I, too, was stabbed for being a Jew.
My cowardly attacker came from behind, thrusting a knife deep into my back, just to the left of my right shoulder blade, mere centimeters away from penetrating lung. The second stab, into the muscle of my right tricep, was comparatively benign compared to the first and most devastating wound. I shouted in shock and spun around to see my attacker fleeing down the street.
At first the pain was no greater than a hard punch and, initially, I thought the attack was exactly that, a random punch. Confused as to what had just happened, I threw my left arm over my right shoulder to feel the wound, and was shocked to discover that my finger easily entered the flesh of my back. Upon seeing my hand drenched in blood, I realized what had just happened.
As I learned during my IDF service in the Golani infantry unit, when one is wounded in “merkaz massa,” anywhere in the torso, coughing blood is a sign that the lungs have been punctured and it is only a matter of time until the victim drowns in his own blood.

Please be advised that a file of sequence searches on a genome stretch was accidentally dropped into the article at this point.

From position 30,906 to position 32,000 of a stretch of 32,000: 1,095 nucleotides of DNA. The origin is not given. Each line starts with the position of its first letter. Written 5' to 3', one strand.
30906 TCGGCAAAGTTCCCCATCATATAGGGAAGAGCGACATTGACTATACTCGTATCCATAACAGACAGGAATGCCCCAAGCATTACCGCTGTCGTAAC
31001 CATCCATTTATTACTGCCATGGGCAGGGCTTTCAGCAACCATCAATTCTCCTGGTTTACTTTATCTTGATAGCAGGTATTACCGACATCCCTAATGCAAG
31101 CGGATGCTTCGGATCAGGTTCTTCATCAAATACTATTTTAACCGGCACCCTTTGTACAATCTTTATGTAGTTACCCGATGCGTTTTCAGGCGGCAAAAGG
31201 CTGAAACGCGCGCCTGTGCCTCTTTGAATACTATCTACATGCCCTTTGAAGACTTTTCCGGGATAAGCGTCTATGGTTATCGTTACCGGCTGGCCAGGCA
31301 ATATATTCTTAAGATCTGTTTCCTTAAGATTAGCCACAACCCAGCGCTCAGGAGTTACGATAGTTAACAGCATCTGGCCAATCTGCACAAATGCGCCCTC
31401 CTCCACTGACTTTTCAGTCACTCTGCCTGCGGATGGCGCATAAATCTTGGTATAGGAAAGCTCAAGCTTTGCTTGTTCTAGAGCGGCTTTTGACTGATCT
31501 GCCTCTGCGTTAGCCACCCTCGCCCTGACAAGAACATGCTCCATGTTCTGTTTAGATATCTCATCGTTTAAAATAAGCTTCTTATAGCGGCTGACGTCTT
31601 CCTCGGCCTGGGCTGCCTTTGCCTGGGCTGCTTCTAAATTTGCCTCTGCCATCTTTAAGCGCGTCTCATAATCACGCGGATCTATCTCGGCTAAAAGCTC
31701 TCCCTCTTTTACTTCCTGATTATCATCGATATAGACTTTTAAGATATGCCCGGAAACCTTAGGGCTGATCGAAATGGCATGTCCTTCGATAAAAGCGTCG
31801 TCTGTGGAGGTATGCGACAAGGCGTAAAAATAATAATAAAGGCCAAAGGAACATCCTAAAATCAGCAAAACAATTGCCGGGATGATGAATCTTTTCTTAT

As I felt around my mouth for any signs of blood I began banging on the window of the closest building yelling for someone to call an ambulance.
What makes my story so noteworthy is not the miraculous nature in which I evaded death or serious injury. What makes my story worth telling is that it happened neither during my IDF service in Lebanon, Gaza, or Hebron nor during the 15-plus years of my life residing in Jerusalem. I was stabbed in New York City. Stabbed by a man, the police would later tell me, who needed to stab a Jew to be accepted into a gang.
As I sit here in my Jerusalem apartment hearing the sirens which have become devastatingly commonplace, I write this article in response to the Facebook posts I am reading from olim who are questioning the wisdom of their decision to move their wives and children to the middle of an intifada in which many fear leaving the confines of their homes.
We must open our eyes. It can happen anywhere. France, London, Seattle, New York, Australia…
Jews are being attacked everywhere with increasing frequency and ferocity every day. All one must do is scan the news to see the alarmingly dramatic upswing in anti-Semitism around the world.
When a Jew is murdered in the Diaspora, they join the millions senselessly murdered and martyred for their Judaism. But there is something fundamentally different when it happens here in Israel. When we are attacked here it is not merely because of our identity, it is because of our mission. Here we are not tragic victims, but pioneers, working to bring to fruition a 2,000 year old dream of establishing the first Jewish commonwealth in our beloved homeland.
The belief that we can flee and find refuge elsewhere is an illusion.
Read the full article by Ari Abramowitz at JPost